ANSI A326.3 is the ONLY Standard to Follow

About the Author: Claudius Nan

The manufacturer of the BOT-3000E digital tribometer is Regan Scientific Instruments of Carrollton (Dallas), Texas. The President of Regan is also the President of Walkway Management Group, Peter Ermish. Walkway Management advises against the use of the ANSI B101.3 and B101.1 Test Method, and here’s why according to Mr. Peter Ermish.

“Until recently, there were four American National Standards Institute (ANSI) standards for measuring the COF of walkways using the BOT 3000E tribometer. The following developments have now, effectively reduced that number to one:

ANSI A326.3-22

“1. The standards development committee that created the A137.1 and A326.3 standards is ANSI A108. In 2017, ANSI A108 incorporated the ANSI A326.3 measurement method standard into the A137.1 Standard which covers the full specification for manufacturing ceramic tile. Although the internet has many references to measuring slip resistance per ANSI A137.1, that standard itself calls for using ANSI A326.3 which is a method valid for all hard surface floors and not just ceramic [tile]. Effectively, ANSI A326.3 is the one standard needed for both laboratory and field testing of hard surface flooring.

The Standard now identifies five categories of which the surface tested shall be placed in.

The five product use categories are as follows:

  • Interior, Dry (ID)

    • [DCOF 0.42 or greater]

    • Possible Areas of Use: Shopping malls, hotel lobbies, office buildings, showrooms, home interiors without water sources.

  • Interior, Wet (IW)

    • [DCOF 0.42 or greater]

    • Possible Areas of Use: Entry Foyers, Public Restrooms, Grocery Stores, Front of House of Restaurants. Any area that can be walked upon with wet shoes.

  • Interior, Wet Plus (IW+)

    • [DCOF 0.50 or greater]

    • Possible Areas of Use: Public Showers, Interior Pool Decks, Locker Rooms, Covered Exterior Areas, Steam Rooms.

  • Exterior, Wet (EW)

    • [DCOF 0.55 or greater]

    • Possible Areas of Use: Level Outdoor Living Spaces, Pool Decks, Walkways, Patios and Sidewalks.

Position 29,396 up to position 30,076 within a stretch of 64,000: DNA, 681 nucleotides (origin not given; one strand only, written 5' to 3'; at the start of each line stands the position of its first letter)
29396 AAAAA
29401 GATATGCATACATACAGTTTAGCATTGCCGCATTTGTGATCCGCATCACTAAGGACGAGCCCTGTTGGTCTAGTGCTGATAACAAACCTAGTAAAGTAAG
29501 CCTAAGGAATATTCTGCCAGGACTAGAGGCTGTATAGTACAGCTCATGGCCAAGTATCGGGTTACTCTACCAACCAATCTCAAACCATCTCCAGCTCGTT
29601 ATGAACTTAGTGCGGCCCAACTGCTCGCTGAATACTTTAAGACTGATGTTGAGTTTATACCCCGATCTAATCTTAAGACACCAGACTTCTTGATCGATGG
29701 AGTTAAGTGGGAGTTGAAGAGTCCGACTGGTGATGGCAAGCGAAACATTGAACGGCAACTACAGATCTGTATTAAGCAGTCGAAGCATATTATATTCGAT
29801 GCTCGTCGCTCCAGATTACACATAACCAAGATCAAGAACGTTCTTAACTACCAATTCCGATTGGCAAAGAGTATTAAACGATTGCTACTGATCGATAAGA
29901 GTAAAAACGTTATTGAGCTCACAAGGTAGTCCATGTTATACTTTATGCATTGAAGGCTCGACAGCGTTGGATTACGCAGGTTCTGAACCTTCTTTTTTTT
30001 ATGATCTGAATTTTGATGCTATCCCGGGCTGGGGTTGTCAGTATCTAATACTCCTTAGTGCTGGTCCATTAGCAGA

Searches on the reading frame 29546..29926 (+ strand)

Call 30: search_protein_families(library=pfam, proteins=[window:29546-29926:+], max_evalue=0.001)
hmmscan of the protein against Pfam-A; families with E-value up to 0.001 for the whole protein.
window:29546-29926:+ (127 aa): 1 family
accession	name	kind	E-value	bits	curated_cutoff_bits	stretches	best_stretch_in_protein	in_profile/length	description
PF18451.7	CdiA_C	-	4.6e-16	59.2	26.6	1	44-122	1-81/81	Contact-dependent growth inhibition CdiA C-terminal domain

• Oils/Greases (O/G)

    • [DCOF 0.55 or greater]

    • Possible Areas of Use: Areas regularly exposed to automotive fluids, back of the house fast food or family style restaurants where oil, grease and fats may be present.

NFSI’s ANSI Accreditation Has Been Terminated

“2. In January 2020, the National Floor Surface Institute [NFSI] announced that their ANSI accreditation to develop floor safety standards has been terminated. The two NFSI/ANSI standards for measuring floor slip resistance, B101.1 and B101.3 had both missed their respective deadlines (2009 and 2012) to be revised/renewed by the NFSI and have been, until January 2020, in an uncertain status. With the termination of the NFSI/ANSI accreditation, there can no longer be a renewal and those two standards effectively lapse.

“With these developments, the ANSI A326.3 standard for measuring the Dynamic Coefficient of Friction (DCOF) emerges as the only ANSI standard for measuring floor traction. 

There is no longer any ANSI standard for measuring the Static Coefficient of Friction (SCOF), thus completing the transition in the United States away from the SCOF method to the globally recognized DCOF method.

ANSI B101.1 was a method for assessing static coefficient of friction (SCOF) using the BOT-3000E. As discussed above, static friction applies only to pedestrians who are standing still and should not be used to assess the safety of moving pedestrians. This is why the ASTM C1028 SCOF method was withdrawn by the ASTM in 2014, and why the ANSI/NFSI B101.1 was allowed to lapse.

The methods should never again be used to assess floor slip resistance.